COLUMN: Don’t take someone else’s salvation for granted

COLUMN: Don’t take someone else’s salvation for granted

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“The son of man will send out his angels, and they will weed out of his kingdom everything that causes sin and all who do evil. They will throw them into the fiery furnace, where there will be weeping and gnashing of teeth. Then the righteous will shine like the sun in the kingdom of their father. He who has ears, let him hear.” (Matthew 13:41-43)

Everyone may look saved in your church, but the Bible says it ain’t so. That’s what the Parable of the Wheat and the Tares is all about.

In fact, Jesus had no sooner told the parable when his disciples asked him to explain what he meant. “The one who sowed the good seed,” he told them, “is the son of man. The field is the world, and the good seed stands for the sons of the kingdom. The weeds are the sons of the evil one, and the enemy who sows them is the devil. The harvest is the end of the age, and the harvesters are angels. As the weeds are pulled up and burned in the fire, so it will be at the end of the age.”

Parables always compare something we understand to something we don’t. In this case, Jesus emphasizes a spiritual truth that his followers, then and now, continue to overlook.

For example, today’s churches are full of tares, people who look just like us, and just like us, they think they’re going to heaven.

The truth is when you take a closer look, these who think they’re Christians have never followed the scriptural practices that the Bible says lead to salvation.

I learned that spiritual truth several years ago at a church I once attended. We had an alternative to Halloween this year. It was a drama that highlighted everyday situations in which people are making decisions that can lead to hell. Groups of 20 were taken on a tour where they followed the lives of several people all the way to the Day of Judgment. The people all looked the same, but some went to heaven while others were condemned to hell.

When the tour was completed, I was able to spend a little time with each group. I reminded them that all of us would one day face the same judgment and that our good works or warm smiles would not be what would save us from eternal condemnation. I then told them what salvation really meant. “The Bible says to be saved,” I explained, “you must confess with your mouth that Jesus is Lord, and believe in your heart that God raised him from the dead.”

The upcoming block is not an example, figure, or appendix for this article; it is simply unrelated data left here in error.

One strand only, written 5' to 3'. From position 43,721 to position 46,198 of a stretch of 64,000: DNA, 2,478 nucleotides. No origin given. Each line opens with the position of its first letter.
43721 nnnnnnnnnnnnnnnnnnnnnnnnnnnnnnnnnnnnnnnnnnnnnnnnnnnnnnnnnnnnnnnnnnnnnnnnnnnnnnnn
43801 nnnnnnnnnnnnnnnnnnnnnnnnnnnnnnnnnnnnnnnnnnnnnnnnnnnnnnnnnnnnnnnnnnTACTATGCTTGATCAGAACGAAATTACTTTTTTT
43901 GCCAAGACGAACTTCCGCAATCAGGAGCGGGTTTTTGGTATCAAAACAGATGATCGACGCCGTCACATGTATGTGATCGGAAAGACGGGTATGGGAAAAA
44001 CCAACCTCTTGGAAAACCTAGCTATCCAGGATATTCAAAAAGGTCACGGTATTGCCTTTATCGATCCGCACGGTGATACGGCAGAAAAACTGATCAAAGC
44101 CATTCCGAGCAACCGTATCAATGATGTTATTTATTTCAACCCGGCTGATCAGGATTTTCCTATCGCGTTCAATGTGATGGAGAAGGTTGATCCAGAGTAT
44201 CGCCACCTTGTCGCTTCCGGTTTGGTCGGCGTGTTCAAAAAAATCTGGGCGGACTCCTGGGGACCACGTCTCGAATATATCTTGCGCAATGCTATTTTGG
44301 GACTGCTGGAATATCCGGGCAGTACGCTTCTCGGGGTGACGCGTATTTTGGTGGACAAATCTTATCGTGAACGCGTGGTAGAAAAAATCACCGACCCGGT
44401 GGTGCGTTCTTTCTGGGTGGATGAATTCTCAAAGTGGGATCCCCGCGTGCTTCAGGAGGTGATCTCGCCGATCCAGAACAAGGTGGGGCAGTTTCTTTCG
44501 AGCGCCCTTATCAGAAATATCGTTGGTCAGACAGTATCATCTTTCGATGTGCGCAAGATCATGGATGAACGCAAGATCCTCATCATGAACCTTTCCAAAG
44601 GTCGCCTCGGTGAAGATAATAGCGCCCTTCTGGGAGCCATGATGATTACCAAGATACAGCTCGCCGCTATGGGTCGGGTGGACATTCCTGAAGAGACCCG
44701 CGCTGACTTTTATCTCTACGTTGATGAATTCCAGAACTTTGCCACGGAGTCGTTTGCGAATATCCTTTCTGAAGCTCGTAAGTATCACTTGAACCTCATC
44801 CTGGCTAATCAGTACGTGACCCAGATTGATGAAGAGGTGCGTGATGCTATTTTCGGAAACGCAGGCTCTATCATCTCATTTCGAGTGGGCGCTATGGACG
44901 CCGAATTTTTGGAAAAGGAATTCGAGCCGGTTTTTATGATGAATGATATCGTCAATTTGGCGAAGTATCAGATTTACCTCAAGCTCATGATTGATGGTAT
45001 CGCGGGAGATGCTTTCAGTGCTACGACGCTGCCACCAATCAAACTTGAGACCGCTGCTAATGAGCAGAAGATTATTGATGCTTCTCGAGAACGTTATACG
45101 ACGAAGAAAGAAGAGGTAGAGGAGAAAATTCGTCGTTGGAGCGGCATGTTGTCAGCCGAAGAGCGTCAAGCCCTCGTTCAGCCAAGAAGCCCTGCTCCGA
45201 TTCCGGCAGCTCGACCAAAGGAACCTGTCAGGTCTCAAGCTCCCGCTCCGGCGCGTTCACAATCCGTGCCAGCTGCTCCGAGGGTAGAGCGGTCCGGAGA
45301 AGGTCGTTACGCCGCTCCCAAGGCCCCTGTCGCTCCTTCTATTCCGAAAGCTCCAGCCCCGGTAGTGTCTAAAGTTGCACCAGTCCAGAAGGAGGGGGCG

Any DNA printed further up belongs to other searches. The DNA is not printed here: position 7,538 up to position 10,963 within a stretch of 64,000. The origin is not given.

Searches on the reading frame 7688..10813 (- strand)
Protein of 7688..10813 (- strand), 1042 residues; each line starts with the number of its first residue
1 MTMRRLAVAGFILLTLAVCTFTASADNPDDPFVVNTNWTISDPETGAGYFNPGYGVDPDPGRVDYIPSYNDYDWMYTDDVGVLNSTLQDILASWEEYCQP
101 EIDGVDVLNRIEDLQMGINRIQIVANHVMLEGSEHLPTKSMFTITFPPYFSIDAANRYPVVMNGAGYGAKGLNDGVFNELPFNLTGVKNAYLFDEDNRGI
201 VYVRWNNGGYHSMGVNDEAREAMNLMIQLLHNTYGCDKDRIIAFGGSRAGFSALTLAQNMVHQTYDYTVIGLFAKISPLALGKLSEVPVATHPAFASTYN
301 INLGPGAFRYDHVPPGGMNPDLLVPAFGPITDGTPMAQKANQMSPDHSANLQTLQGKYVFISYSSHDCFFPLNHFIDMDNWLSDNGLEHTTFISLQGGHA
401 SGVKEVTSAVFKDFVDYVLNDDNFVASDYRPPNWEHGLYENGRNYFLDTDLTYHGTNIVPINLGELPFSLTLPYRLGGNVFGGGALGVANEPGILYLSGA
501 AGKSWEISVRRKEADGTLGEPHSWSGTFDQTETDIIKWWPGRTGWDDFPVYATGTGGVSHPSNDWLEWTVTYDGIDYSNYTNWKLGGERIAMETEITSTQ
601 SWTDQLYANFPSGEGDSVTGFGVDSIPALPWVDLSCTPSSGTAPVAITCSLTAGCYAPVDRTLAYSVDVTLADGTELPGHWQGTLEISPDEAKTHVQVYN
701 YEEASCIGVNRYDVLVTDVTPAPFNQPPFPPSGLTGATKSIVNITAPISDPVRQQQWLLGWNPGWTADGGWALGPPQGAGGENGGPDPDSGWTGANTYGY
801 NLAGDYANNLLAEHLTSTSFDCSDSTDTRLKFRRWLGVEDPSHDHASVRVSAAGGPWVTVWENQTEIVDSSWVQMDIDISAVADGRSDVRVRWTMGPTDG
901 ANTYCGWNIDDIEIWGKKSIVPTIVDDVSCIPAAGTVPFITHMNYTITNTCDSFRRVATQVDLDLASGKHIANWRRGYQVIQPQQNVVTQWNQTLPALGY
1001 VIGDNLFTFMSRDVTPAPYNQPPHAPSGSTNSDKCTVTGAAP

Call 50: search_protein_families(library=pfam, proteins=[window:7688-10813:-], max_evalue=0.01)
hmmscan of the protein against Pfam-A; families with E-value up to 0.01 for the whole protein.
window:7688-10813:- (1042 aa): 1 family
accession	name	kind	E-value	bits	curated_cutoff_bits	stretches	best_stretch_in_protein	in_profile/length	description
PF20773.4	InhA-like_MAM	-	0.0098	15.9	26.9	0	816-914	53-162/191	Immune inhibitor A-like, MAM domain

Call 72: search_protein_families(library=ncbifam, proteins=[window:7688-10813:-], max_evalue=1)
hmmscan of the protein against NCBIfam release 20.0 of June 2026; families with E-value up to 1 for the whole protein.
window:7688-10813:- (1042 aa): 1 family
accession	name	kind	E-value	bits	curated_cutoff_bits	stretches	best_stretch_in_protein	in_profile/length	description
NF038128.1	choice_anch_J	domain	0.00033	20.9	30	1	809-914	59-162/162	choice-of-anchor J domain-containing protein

I then asked all of them to bow their heads with me and repeat a very simple prayer. “If you’re already saved,” I said, “then you are about to re-live the greatest moment of your life. But if you’re not saved, then you are about to experience the greatest moment of your life.”

“Father,” we prayed, “I am sorry for my sins. I ask you to come into my heart and cleanse me from all my unrighteousness. I accept Jesus as my savior and my lord and promise to live my life for him.”

When we finished that prayer, I looked around the room. “You all look like you’re saved,” I said, “but I wonder if that might have been the first time that any one of you has ever said that prayer?” One young lady timidly raised her hand, saying, “I always thought I was saved, but I’ve never said that prayer in my life.”

That’s one of the spiritual truths from this parable. We live in the Age of Grace, and not the Age of Judgment.

It may seem like God is doing nothing about the lawlessness we see, but the day will come when he will sort out the wheat from the tares. Until then, our mission is make sure that we don’t take someone else’s salvation for granted. As the Apostle Paul said, “Behold, now is the accepted time; now is the day of salvation.” (2 Corinthians 6:2)

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